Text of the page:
'Up to 150' Qantas Employees May Be Tied To Organised Crime and Smuggling
'High threat to the Australian border'
Fidel Fernando via Unsplash
Up to 150 Qantas staff may be linked to organised crime and the mass smuggling of narcotics into Australian borders, according to the findings of a classified federal intelligence operation, Project Brunello.
The inquiry suggested that some Qantas staff had ties to such groups as the Comanchero Motorcycle Club and the Hells Angels, with one employee even being affiliated with drug cartel boss, Hakan Ayik. Brunello said that the crime being conducted was “serious and [represented] a very high threat to the Australian border”.
The revelation of the investigation followed the trial of Damion Flower in May. Flower, a former Qantas baggage handler, pleaded guilty to importing almost $70m worth of cocaine into the country through the company’s networks. Project Brunello alleges the real amount was closer to $1b.
“Given that we follow all of the government’s vetting procedures, we find these claims disturbing,” said Qantas Group Chief Security Officer, Luke Bramah, “We have not been advised of any current investigations of Qantas Group employees involved in organized crime".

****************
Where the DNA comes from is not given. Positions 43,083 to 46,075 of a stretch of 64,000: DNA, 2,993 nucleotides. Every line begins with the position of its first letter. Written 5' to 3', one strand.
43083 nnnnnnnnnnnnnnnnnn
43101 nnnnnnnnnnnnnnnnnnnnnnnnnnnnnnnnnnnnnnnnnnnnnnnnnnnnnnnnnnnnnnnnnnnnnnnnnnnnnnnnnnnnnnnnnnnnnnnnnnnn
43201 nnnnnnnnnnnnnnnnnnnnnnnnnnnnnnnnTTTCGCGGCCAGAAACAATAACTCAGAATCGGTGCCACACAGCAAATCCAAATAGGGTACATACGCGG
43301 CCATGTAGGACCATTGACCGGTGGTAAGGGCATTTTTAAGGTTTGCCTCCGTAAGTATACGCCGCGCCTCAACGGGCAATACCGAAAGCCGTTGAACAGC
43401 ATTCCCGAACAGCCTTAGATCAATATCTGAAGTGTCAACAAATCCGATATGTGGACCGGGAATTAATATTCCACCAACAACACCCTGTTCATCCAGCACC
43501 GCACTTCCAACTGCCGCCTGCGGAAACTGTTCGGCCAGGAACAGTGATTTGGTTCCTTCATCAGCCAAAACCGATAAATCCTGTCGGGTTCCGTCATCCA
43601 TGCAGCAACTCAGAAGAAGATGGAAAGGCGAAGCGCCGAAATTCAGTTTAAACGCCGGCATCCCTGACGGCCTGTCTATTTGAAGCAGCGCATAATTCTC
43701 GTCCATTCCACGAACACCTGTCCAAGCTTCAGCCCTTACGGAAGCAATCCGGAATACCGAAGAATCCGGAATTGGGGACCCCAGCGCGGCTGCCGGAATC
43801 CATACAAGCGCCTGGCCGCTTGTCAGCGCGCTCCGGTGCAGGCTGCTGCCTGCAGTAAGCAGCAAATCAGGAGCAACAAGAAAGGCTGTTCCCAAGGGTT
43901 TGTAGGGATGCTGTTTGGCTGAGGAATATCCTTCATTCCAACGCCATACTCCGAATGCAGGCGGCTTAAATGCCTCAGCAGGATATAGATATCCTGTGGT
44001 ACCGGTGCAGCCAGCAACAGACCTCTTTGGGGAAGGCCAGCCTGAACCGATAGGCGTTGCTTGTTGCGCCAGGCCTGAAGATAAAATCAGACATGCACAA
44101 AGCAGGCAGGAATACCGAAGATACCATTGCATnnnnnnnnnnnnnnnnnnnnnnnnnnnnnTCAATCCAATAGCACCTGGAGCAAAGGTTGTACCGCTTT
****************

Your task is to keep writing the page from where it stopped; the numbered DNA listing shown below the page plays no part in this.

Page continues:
Bramah also mentioned that Qantas were the only commercial airline which held a Trusted Trader approval with the Australian Border Force.
“Every single employee connected to international air freight must pass a fit and proper test. We’ve not been advised by Border Force of any of our employees failing this test,” he said.
In response to the ongoing inquiries, the Australian Federal Police re-launched their airport watch program, placing eyes and ears within Australian airports to crack down on suspicious activity.
To prevent crime throughout terminals, they were set to increase the presence of explosive and drug detection dogs in addition to a higher volume of heavily armed officers.
Get the latest breaking news from SCA newsrooms around Australia. Short, simple and everything you need to know.